- British Council survey to mark World Teachers’ Day (5 October) reveals that 68% of parents in Northern Ireland feel teachers are under more pressure than when they were at school, versus 34% of parents in Scotland and 47% in Wales
- Parents in Northern Ireland are more concerned than other UK Nations about funding for schools being the main challenge teachers face (55% compared to 44% in England, 38% in Scotland and 43% in Wales)
- 89% of parents in Northern Ireland believe teachers play an important role in society
- The majority (88%) of NI parents surveyed agreed it was beneficial for children to learn about other countries and different cultures around the world
- More than three quarters (77%) believed it was important for children to learn other languages at school, with Spanish the most popular language of choice
Northern Ireland teachers are now ‘under more pressure’, according to parents in a new survey commissioned by the British Council.
This new research, which was conducted by OnePoll, surveyed 2,500 parents of UK school schoolchildren between the ages of five and 16 to mark World Teachers’ Day today (Wednesday, 5 October).
The poll asked parents a series of multiple-choice questions about the school curriculum, teachers, and how modern schools differed to their own.
Sixty-eight percent of respondents in Northern Ireland felt teachers are under more pressure today than when they were at school, compared to 44% in England, 38% in Scotland and 43% in Wales.
When asked the biggest challenges faced by teachers, 55% of parents in Northern Ireland are concerned about funding for schools (compared to 44% in England, 38% in Scotland and 43% in Wales). Other challenges include children and young people’s mental health (49%), followed by too busy/too much paperwork (39%).
However, according to the survey, the majority of parents in Northern Ireland believe that teachers have a significant influence on shaping the lives of children and young people. Eighty-nine per cent of parents in Northern Ireland agree that teachers play an important role in society, this was compared to 59% of respondents in Scotland. Sixty-two per cent of parents in Northern Ireland also felt that children’s teachers will have an impact on their future, compared to 44% of respondents in Scotland.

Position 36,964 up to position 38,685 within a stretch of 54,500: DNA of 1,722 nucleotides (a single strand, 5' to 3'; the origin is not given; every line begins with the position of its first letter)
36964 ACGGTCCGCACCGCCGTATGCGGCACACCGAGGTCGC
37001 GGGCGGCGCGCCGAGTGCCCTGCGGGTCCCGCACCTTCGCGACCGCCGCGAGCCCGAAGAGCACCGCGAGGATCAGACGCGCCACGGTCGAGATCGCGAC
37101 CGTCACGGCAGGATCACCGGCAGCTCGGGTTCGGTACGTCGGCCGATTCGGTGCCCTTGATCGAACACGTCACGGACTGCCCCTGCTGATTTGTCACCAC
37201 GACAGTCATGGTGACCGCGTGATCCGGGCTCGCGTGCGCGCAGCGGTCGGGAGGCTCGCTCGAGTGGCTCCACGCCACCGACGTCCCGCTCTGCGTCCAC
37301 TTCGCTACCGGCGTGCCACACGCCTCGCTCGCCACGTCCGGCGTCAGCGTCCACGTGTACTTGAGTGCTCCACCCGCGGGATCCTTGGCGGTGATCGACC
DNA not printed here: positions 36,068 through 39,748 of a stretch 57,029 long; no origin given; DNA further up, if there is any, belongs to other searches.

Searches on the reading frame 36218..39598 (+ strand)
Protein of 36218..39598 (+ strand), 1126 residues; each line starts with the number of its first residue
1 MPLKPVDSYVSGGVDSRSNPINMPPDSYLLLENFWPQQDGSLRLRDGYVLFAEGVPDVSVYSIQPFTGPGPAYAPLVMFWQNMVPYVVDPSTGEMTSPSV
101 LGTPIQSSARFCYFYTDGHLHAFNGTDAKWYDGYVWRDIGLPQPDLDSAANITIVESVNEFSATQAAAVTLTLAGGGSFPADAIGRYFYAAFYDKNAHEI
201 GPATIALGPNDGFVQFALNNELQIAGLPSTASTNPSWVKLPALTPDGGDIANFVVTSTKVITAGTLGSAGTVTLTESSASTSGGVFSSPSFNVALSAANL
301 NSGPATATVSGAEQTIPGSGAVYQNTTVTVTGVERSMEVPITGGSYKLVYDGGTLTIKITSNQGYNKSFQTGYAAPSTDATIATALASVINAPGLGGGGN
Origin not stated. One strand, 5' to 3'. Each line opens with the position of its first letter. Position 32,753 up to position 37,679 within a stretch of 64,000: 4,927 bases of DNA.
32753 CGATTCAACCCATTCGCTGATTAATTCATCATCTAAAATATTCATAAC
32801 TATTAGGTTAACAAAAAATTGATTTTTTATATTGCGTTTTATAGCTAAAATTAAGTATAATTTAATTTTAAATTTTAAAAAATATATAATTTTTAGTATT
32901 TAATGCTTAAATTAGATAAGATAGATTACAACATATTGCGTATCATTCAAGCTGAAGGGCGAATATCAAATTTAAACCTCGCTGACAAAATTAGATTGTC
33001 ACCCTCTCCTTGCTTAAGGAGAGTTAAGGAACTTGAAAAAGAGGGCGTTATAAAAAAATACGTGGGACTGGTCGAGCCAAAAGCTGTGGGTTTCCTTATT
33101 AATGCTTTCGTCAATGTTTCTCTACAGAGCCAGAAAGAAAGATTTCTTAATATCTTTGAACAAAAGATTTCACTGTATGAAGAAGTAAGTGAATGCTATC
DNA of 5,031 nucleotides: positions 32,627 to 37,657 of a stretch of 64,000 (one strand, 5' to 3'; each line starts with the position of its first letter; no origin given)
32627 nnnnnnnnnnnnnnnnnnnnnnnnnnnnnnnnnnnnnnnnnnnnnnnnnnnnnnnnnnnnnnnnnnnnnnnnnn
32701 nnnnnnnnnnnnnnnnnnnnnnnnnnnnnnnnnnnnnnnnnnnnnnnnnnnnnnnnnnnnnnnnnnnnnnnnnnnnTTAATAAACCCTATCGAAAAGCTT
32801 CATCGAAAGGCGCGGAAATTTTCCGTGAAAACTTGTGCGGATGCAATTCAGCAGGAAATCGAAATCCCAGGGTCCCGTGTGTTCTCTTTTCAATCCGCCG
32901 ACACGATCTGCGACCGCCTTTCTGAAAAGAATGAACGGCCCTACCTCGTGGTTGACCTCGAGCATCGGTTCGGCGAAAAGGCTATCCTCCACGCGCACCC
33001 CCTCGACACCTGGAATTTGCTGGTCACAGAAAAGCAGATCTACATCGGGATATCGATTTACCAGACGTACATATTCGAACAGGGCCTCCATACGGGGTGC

Surprisingly then, respondents in Northern Ireland were the most likely to believe that teachers could be replaced by technology. With 22% believing teachers could be replaced in all subjects, compared to 5% in Scotland, 2% in Wales and 15% in England.
When asked what subjects they thought pupils should be taught outside of the core curriculum, 59% said personal finance, including budget management, should feature. The second most popular option was mental health awareness which was selected by 55% of respondents, followed by domestic skills or household maintenance at 52%. Unprompted lesson suggestions from parents included sign language and first-aid.
Meanwhile, the majority (88%) of parents surveyed agreed it was beneficial for their children to learn about other countries and different cultures around the world, with more than two fifths (58%) strongly agreeing.
More than three quarters of respondents (77%) thought it was important for children to learn another language at school, with 75% of parents selecting Spanish as the most important foreign language to learn in the future. French was the second highest at 60%, followed by German at 36%.
These findings align with results from British Council Northern Ireland’s most recent Language Trends 2021 report which found Spanish has become the most popular A-level language and will soon overtake French as the most popular language at GCSE.
Jonathan Stewart, Director British Council Northern Ireland, said: “On World Teachers’ Day it is fantastic to see such high value placed on teachers and the role they play in society, and it’s clear that opportunities for children to learn other languages and explore different cultures are also highly prized.
“At the British Council, teachers are at the heart of our work in education, and we aim to support them by bringing an international dimension to their work, through the provision of classroom teaching resources and professional development opportunities supporting the Northern Ireland curriculum.”
Each year, the British Council supports 15 million teachers and 100 million learners worldwide through its online courses and communities. In Northern Ireland, they bring an international dimension to teaching and learning in schools through international links, professional development opportunities, curriculum resources, classroom support and awards. Upcoming opportunities include international study visits for teachers, focusing on mental health for school leaders, newcomer integration and entrepreneurial skills.
The British Council is the UK’s leading cultural relations organisation, creating global opportunities in arts and culture, education and the English language. For more information on current opportunities in Northern Ireland, visit nireland.britishcouncil.org, or follow on on Twitter, Facebook or Instagram.